Rank these [somethings] I, II, III, IV and V from [one end] to [the other]:

A) I, II, V, III, IV
B) II, I, IV, III, IV
C) IV, III, IV, I, II
D) III, I, II, IV, V
E) V, II, I, III, IV

These are killer questions for the students. What are they supposed to do? Work out the ranking on the side and then check that their ranking is in your list? What if their ranking isn’t there? Or game the question and work through each of the choices you give and say “yes” or “no”? There is so much needed to get the answer right besides understanding the concept.

That’s what’s so great about the ic2 alphanumeric mode. I asked this question about how the objects in our Galaxy appear to be moving relative to us:

The alphanumeric mode of the ic2 allows instructors to easily ask ranking tasks like this one about the rotation of the Galaxy.

(Allow me a brief astronomy lesson. At this point in writing this post, I think it’ll be important later. Oh well, can’t hurt, right?)

The stars in our Galaxy orbit around the center. The Galaxy isn’t solid, though. Each star moves along its own path, at its own speed. At this point in the term [psst! we’re setting this up so the students will appreciate what the observed, flat rotation curve means: dark matter] there is a clear pattern: the farther the star is from the center of the Galaxy, the slower its orbital speed. That means stars closer to the center than us are moving faster and will “pass us on the inside lane.” When we observe them, they’re moving away from us. Similarly, we’re moving faster than objects farther from the center than we are, so we’re catching up to the ones ahead of us. Before we pass them, we observe them getting closer to us. That means the answer to my ranking question is EDCAB. Notice that location C is the same distance from the center of the Galaxy as us so it’s moving at the same speed as us. Therefore, we’re not moving towards or away from C — it’s the location where we cross from approaching (blueshifted) to receeding (redshifted).

As usual, I displayed the question, gave the students time to think, and then opened the poll. Students submit a 5-character word like “ABCDE”. The ic2 receiver cycles through the top 3 answers so the instructor can see what the students are thinking without revealing the results to the students.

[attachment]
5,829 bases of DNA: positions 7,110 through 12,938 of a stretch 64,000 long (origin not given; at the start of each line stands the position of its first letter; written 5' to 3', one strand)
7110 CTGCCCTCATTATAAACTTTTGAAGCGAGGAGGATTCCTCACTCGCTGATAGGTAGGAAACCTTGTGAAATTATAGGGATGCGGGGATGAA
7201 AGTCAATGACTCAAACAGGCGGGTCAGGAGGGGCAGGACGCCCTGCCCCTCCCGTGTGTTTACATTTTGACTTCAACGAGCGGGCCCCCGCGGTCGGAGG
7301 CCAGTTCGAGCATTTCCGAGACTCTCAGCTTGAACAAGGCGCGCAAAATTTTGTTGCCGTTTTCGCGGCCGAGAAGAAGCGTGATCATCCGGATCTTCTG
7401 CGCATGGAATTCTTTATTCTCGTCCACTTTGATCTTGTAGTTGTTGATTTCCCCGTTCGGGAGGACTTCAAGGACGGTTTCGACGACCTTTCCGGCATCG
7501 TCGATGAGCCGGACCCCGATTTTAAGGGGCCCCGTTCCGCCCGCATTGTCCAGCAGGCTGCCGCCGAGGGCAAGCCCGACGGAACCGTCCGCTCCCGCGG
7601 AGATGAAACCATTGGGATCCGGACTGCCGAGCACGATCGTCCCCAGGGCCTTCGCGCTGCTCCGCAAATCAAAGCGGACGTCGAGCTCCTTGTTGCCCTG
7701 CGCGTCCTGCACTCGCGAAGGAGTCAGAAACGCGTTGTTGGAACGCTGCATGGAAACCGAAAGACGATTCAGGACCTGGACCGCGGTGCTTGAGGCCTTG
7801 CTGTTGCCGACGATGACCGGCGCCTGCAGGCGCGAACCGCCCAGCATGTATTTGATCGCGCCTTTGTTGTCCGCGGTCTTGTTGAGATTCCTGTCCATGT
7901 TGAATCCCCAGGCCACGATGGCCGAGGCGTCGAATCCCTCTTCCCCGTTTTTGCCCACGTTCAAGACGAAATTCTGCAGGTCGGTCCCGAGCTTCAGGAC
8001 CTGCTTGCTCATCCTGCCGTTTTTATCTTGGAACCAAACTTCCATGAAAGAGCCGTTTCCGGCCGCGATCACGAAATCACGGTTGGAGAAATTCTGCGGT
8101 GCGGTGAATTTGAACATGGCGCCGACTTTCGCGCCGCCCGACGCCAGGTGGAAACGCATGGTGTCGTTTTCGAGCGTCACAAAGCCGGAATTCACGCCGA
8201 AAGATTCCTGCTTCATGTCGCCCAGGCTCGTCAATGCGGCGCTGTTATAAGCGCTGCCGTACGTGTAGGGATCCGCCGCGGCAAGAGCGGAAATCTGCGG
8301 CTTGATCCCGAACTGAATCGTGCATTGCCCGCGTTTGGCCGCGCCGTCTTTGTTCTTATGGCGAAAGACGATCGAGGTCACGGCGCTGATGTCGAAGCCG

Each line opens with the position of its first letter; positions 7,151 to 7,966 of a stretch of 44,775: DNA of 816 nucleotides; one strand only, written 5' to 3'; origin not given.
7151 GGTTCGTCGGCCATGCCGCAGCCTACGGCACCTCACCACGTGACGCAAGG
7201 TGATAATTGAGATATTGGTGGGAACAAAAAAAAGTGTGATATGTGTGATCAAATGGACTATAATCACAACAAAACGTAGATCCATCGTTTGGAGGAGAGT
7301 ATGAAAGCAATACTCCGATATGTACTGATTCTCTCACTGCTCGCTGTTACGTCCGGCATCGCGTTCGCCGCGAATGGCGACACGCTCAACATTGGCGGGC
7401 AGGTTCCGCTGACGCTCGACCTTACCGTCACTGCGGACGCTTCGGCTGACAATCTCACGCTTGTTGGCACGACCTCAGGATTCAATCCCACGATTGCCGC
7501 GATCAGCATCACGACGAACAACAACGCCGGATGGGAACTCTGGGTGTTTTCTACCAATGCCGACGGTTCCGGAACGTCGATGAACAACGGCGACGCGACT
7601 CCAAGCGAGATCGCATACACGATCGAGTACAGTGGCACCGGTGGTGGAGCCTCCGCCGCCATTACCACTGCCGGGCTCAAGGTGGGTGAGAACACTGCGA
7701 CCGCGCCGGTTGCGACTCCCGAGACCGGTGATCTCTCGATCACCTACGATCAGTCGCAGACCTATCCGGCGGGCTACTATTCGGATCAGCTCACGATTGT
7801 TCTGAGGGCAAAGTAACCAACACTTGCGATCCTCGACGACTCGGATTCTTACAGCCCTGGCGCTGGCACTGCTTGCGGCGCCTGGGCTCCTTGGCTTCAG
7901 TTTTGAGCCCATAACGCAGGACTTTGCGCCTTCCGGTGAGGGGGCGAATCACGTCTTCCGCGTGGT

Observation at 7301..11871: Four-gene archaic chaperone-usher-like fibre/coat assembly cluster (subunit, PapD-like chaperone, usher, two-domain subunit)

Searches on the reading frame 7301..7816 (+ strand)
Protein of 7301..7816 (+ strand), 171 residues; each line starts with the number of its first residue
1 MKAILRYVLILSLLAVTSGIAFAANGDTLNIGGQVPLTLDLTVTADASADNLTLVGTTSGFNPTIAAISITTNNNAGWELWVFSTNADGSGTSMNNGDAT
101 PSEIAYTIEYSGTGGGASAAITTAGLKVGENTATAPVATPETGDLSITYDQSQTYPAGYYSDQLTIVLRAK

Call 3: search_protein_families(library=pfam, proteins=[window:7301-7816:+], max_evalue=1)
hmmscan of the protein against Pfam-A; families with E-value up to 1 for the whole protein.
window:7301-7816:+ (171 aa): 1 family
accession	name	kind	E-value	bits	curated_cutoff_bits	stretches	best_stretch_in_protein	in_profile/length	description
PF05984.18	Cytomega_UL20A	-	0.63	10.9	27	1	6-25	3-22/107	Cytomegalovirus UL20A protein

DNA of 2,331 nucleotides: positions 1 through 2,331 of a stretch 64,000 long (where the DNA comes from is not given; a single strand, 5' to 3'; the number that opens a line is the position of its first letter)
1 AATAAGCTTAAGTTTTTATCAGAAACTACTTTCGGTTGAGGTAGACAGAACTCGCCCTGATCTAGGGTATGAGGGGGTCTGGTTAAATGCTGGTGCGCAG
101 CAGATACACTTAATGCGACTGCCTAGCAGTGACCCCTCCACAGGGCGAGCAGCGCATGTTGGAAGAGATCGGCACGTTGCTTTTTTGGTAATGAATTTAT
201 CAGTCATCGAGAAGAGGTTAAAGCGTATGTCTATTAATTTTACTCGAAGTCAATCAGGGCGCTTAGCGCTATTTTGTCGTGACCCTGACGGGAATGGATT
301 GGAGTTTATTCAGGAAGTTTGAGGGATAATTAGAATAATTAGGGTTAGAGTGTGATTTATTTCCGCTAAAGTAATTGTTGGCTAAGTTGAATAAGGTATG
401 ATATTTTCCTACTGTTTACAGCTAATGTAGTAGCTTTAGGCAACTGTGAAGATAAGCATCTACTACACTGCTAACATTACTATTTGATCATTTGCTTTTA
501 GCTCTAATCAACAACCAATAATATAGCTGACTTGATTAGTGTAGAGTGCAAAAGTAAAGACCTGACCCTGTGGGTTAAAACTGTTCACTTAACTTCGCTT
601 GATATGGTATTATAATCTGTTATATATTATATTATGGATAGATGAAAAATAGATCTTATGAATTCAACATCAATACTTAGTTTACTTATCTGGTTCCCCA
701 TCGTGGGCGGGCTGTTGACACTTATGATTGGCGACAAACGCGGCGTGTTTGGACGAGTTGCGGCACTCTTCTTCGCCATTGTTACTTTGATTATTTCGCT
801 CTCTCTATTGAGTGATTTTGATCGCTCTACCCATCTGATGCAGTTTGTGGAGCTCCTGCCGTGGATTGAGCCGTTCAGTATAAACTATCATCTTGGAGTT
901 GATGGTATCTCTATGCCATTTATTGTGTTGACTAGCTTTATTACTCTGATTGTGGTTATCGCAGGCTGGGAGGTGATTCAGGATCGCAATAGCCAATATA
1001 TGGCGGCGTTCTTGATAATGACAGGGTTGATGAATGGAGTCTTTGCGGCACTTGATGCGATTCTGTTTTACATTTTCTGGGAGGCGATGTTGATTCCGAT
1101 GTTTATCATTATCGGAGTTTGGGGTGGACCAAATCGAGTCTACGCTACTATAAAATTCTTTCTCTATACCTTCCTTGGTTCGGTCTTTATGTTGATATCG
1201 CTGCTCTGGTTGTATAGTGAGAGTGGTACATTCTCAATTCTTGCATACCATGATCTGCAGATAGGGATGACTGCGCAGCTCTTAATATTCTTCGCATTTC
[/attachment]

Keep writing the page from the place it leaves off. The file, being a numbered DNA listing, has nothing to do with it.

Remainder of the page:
I saw that there was one popular answer with a couple of other, so I decided enough students got the question right that -pair-share wouldn’t be necessary and displayed the results:

Students' answers for the galaxy rotation ranking task. The first bar, EDCAB, is correct. But what do the others tell you about the students' grasp of the concept?

In hindsight, I think I jumped the gun on that because, and here’s what I’ve been trying to get to in this post, I was unprepared to analyze the results of the poll. I did think far enough ahead to write down the correct answer, EDCAB, in big letters on my lesson plan. But what do the other answers tell us the students’ grasp of the concept?

In a good, multiple-choice question, you know why each correct choice is correct (yes, there can be more one correct choice) and why each incorrect choice is incorrect. When a student selects an incorrect choice, you can diagnose which part of the concept they’ve missed. The agile instructor can get students to -pair-share to reveal, and hopefully correct, their misunderstanding.

I’m sure that agility is possible with ranking tasks. But I hadn’t anticipated it. So I did the best I could on the fly and said something like,

Good, many of you recognized that the objects farther from the center are moving slower, so we’re moving toward them. And away from the stars closer to the center than us.

[It was at this moment I realized I had no idea what the other answers meant!]

Uh, I notice almost everyone put location C at the middle of the list – good. It’s at the same distance and same speed as us, so we’re not moving away from or towards C.

Oh, and ABCDE? You must have ranked them in the opposite order, not the way I clumsily suggested in the question. [Which, you might notice, is not true. Oops.]

[And the other 15% who entered something else? Sorry, folks…]

Uh, okay then, let’s move on…

What am I getting at here? First, these ranking tasks are awesome. Every answer is valid. None of that “I hope my answer is on the list…” And there’s no short-circuiting the answer by giving the students 5 choices, risking them gaming the answer by working backwards. I know there are lots of Astro 101 instructors already using ranking tasks, probably because of the great collection of tasks available at the University of Nebraska-Lincoln, but using them in class typically means distributing worksheets, possibly collecting them, perhaps asking one of those “old-fashioned” ranking task clicker questions. All that hassle is gone with ic2.

But it’s going to take re-training on the part of the instructor to be prepared for the results. In principle, there are 5! = 120 different 5-character words the students can enter. Now, of course, you don’t have anticipate what each of the 119 incorrect answers mean. But here are my recommendations:

  1. Work out the ranking order ahead of time and write it down, in big letters, where you can see it. It might be easy to remember, “the right answer to this question is choice B” but it’s not easy to remember, “the correct ranking is EDCAB.”
  2. Work out the ranking if the students rank in the opposite order. That could be because they misread the question or the question wasn’t clear.  Or it could diagnose their misunderstanding. For example, if I’d asked them to rank the locations from “most-redshifted” to “most-blueshifted”, the opposite order could mean they’re mixing up red- and blue-shift.